Pavlich: Where is Brett Kavanaugh’s apology?

Last week Justice Brett KavanaughBrett Michael KavanaughIn private moment with Trump, Justice Kennedy pushed for Kavanaugh Supreme Court nomination: book GOP senator compares impeachment inquiry to Kavanaugh confirmation Christine Blasey Ford receives ACLU courage award MORE attended his investiture ceremony, further solidifying his rightful seat on the Supreme Court. President TrumpDonald John TrumpWatergate prosecutor says that Sondland testimony was 'tipping point' for Trump In private moment with Trump, Justice Kennedy pushed for Kavanaugh Supreme Court nomination: book Obama: 'Everybody needs to chill out' about differences between 2020 candidates MORE and Kavanaugh’s fellow justices, with the exception of Justice Ruth Bader Ginsburg who was absent due to a fall, attended in his honor.

“This special sitting of the court is held today to receive the commission of the newly appointed associate justice of the Supreme Court of the United States, Brett M. Kavanaugh,” Chief Justice John Roberts said at the beginning of the ceremony. “We are pleased to have with us today the president of the United States.  On behalf of the court, Mr. President, I extend to you and the first lady a warm welcome. We are also pleased to have with us our retired colleague, Justice [Anthony] Kennedy.”

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Supreme Court nominee Merrick GarlandMerrick Brian GarlandAppeals court clears way for Congress to seek Trump financial records Divisive docket to test Supreme Court ahead of 2020 Majority disapprove of Trump Supreme Court nominations, says poll MORE, who worked with Kavanaugh on the U.S. Court of Appeals in Washington, D.C., was also in attendance.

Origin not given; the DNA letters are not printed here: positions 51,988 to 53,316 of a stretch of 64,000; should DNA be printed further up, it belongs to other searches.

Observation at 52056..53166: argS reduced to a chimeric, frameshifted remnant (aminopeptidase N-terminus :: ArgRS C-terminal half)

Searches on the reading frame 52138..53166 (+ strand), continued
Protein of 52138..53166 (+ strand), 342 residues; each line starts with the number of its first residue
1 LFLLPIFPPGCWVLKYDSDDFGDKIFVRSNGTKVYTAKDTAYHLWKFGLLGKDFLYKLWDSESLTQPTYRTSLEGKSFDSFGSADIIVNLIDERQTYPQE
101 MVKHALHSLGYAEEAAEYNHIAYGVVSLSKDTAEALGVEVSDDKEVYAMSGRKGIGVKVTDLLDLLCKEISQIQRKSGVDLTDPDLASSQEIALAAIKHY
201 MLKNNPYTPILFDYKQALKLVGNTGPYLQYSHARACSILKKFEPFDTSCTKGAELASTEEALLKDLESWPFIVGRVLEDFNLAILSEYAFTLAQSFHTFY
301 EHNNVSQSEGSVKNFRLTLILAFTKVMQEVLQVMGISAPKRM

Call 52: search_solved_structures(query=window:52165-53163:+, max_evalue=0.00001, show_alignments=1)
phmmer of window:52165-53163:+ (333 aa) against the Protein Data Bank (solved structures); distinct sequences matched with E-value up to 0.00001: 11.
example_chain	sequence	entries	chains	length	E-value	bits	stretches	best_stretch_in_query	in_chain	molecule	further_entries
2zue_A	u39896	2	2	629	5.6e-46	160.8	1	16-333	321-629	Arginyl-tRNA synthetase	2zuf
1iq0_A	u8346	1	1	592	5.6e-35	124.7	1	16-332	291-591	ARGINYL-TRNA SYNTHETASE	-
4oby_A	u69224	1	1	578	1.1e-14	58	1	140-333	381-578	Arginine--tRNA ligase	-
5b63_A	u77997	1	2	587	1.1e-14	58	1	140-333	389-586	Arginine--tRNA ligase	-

Just days before the ceremony took place, the Senate Judiciary Committee released a 414-page report that said not a single claim made against Kavanaugh during his confirmation hearing had any evidence.

“After an extensive investigation that included the thorough review of all potentially credible evidence submitted and interviews of more than 40 individuals with information relating to the allegations, including classmates and friends of all those involved, Committee investigators found no witness who could provide any verifiable evidence to support any of the allegations brought against Justice Kavanaugh,” the report states. “In other words, following the separate and extensive investigations by both the Committee and the FBI, there was no evidence to substantiate any of the claims of sexual assault made against Justice Kavanaugh.”

In fact, one woman admitted to congressional investigators she falsely accused Kavanaugh of rape to “get attention” and never actually met him. 

“Under questioning by Committee investigators, Ms. Munro-Leighton admitted, contrary to her prior claims, that she had not been sexually assaulted by Judge Kavanaugh,” the report reveals. “She further confessed to Committee investigators that (1) she ‘just wanted to get attention’; (2) ‘it was a tactic’; and (3) ‘that was just a ploy.’  She told Committee investigators that she had called Congress multiple times during the Kavanaugh hearing process — including prior to the time Dr. Ford’s  allegations surfaced — to  oppose  his  nomination.”